In other completion news, I whipped up this cloche for my lass. I used Justine’s ‘Poppy’ pattern (Ravelled here) and fiddled with the size and went for a crocheted band and flower detail. To get the bulk for guage, I used two strands of 8ply. One is a purple Jo Sharp Aran and the other is a deep pink Phildar yarn I used to make a wrap cardi for the lass (more on that later). Since the lass has a short bob at the moment, it’s looking very 1920s lovely on her. Tres chic!

Summer knitting

Not one to forgo knitting simply because the weather will (eventually) climb above 40C, I’ve started on summer knitting. This little number is for the lass, a swing dress from Knitty.


It had to be upsized considerably for a very tall 7yo but I think it shall do well as a dress then as a top over shorts or leggings later in the season. I’m planning another for my neice, this time in lilac. I’m considering a skirt or t-shirt from the leftover yarn – stripey, undulating kind of thing.

I still have wool on the needles at this early part of spring. It helps keep my fingers warm while the car warms up. Mainly I am committed to finishing a top that I started nearly two years ago. It’s not like me to leave things that long but this particular yarn has been through no less than five rippings of half-finished garments. It’s such a lovely, soft yarn in a colour I love and a weight I enjoy working with. So the top has to be special, too.

The first two attempts at a crochet/knit top from Phildar were frustrating; the February Lady sweater got ripped twice; and the last attempt – a 1920s inspired jumper – has just been ripped. I’m going with Arisaig: the style and pattern are just me and it’s the kind of ‘transseasonal’ garment that is absolutely necessary in Melbourne all year round (except for the five weeks of winter).

Keep your fingers crossed for me on this one.

A shawl kick

Encouraged by peasoup’s adventures in this regard, I’ve made a little shawl recently and started on another. The first is inspired derived from a copy of peasoup’s shawl here and here:


Let’s think of it as homage, shall we, especially since the green is suse’s own hand dyed hobbit green.

This next is a beautiful merino lace from Peru, kettle-dyed, and luscious to work with.


The variegation works well with the brioche stitch (knit 1, knit 1 below, then knit the next row) because one stitch is slipped up every other row. It means that different shades can really pop out depending on foreground and background colours. It’s working really well as a solid stitch for a shawl because it’s a garter stitch pattern (very little thinking) while being very light and airy.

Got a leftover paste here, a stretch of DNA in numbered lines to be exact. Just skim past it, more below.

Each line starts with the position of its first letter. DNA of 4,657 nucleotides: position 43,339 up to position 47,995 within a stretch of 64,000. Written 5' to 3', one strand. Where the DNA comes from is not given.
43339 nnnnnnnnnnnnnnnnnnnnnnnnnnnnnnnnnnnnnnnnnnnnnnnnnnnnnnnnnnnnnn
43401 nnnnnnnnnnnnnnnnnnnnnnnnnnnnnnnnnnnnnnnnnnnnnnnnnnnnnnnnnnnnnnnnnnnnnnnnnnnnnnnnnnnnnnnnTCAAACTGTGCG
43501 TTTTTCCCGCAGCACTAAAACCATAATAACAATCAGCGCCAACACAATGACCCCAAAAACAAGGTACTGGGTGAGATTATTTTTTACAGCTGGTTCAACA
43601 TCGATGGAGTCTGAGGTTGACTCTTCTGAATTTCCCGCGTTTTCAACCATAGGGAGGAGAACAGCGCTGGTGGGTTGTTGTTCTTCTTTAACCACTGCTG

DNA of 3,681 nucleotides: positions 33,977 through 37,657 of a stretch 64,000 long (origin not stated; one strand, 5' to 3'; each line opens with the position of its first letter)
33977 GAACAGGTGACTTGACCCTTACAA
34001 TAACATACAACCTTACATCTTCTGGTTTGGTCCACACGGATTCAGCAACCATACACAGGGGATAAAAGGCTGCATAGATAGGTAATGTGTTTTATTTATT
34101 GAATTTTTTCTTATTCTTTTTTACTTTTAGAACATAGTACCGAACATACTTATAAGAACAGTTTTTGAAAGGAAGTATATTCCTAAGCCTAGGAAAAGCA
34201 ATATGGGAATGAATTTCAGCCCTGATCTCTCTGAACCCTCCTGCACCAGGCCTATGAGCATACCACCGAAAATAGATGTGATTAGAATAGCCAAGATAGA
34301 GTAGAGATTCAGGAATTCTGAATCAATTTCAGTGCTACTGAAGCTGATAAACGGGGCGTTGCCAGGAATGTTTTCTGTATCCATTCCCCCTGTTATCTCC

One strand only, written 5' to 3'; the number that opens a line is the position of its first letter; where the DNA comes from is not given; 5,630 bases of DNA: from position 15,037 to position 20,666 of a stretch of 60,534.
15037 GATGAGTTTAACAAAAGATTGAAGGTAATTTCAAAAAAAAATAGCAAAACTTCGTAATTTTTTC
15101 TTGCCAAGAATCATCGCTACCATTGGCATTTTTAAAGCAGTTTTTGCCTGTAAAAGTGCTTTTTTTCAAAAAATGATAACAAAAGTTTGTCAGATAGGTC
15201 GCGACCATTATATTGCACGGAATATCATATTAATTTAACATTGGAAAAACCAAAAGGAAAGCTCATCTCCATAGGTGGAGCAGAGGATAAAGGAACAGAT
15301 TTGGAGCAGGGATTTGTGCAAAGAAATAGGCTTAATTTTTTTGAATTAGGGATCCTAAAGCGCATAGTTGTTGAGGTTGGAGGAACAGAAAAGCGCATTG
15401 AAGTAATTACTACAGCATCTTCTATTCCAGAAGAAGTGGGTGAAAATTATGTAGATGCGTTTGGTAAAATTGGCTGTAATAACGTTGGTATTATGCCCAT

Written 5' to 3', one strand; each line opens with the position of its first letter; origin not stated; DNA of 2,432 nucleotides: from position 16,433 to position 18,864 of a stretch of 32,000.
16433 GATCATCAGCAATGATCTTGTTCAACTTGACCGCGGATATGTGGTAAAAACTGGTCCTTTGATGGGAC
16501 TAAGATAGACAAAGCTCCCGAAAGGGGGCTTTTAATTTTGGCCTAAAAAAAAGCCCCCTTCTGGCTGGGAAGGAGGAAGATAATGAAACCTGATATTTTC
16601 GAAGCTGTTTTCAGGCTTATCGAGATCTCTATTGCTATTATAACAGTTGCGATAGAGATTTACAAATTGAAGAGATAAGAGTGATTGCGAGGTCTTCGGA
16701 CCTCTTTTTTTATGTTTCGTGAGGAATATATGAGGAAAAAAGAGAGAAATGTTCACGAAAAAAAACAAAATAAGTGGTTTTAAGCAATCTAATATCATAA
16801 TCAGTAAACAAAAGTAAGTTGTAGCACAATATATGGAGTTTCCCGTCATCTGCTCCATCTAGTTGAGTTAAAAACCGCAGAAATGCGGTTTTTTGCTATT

Now all I have to do is find the other two skeins and try to forget how I was a very naughty knitter and left a skein out to be nibbled at by insects.


My knitting’s been a bit all over the place recently. All over the house, over a whole lot of projects but not much in the way of actual results. Mostly it’s been *knit, knit, frog (repeat from * 5 times).

Spurred by the success I had with Reverie by Amy Swenson over at Knitty, I went full on with some hat making. The lass’s got frogged only once; the next one for me got frogged four times. I finally settled for an okay hat, if only to get it off the needles and my mind. Hats and I have a mixed straightforward history. They don’t suit me or I don’t suit them. So when Reverie did suit I got rather keen. It’s not the pattern – it really is me. I thought I could modify a little and it didn’t work. So, feeling chastened, I shall return to the pattern and think a little more closely about how I can make it without holes. Because 7.45am on a winter’s morning at a footy game is not a time for holes in your hat.

I’m also puzzling and frogging over winter jumpers or cardis or wraps for me. I’m making an effort to use stash yarns and that does up the degree of difficulty. I love the colours in my stash and I have plenty of patterns to swoon over, it’s just that stash yarn = limited quantities = difficult decisions. Another complicating factor is the new and fascinating information on colours and wardrobe sloshing around the family (thanks, Mum!). So while I now know why I opt for black as my neutral even though chocolate suits me and my preferred colours better, that doesn’t help turn black stash yarn into chocolate stash yarn. I may need to sit down with patterns, yarn, red wine and chocolate. Damn.

Not all is lost. I’m working on a pair of socks for the Bloke and they’re working out nicely without a frog in sight.

Blog giveaway

Cos I love youse all.*

Though really because I was given a subscription to Creative Knitting magazine from my former workplace and it’s not quite my thing. So rather than toss each edition or have it pile and gather dust, I thought somebody might make use of it. It’s an eighteen month subscription and it’s issued quarterly.¬† I have three issues already that I will send to you and I will arrange a change of address to anywhere in Australia, effective from the next issue. It seems to be targeted at beginner/intermediate knitters and had patterns mostly for women and kids, with a couple of men’s patterns thrown in the last issue.

If you would like it, please leave a comment by 9.00am AEST Saturday and I’ll do a random number draw (um, hopefully I will need to do a random number draw….)

*quote from Jeff Fenech, champion Australian boxer and noted raconteur.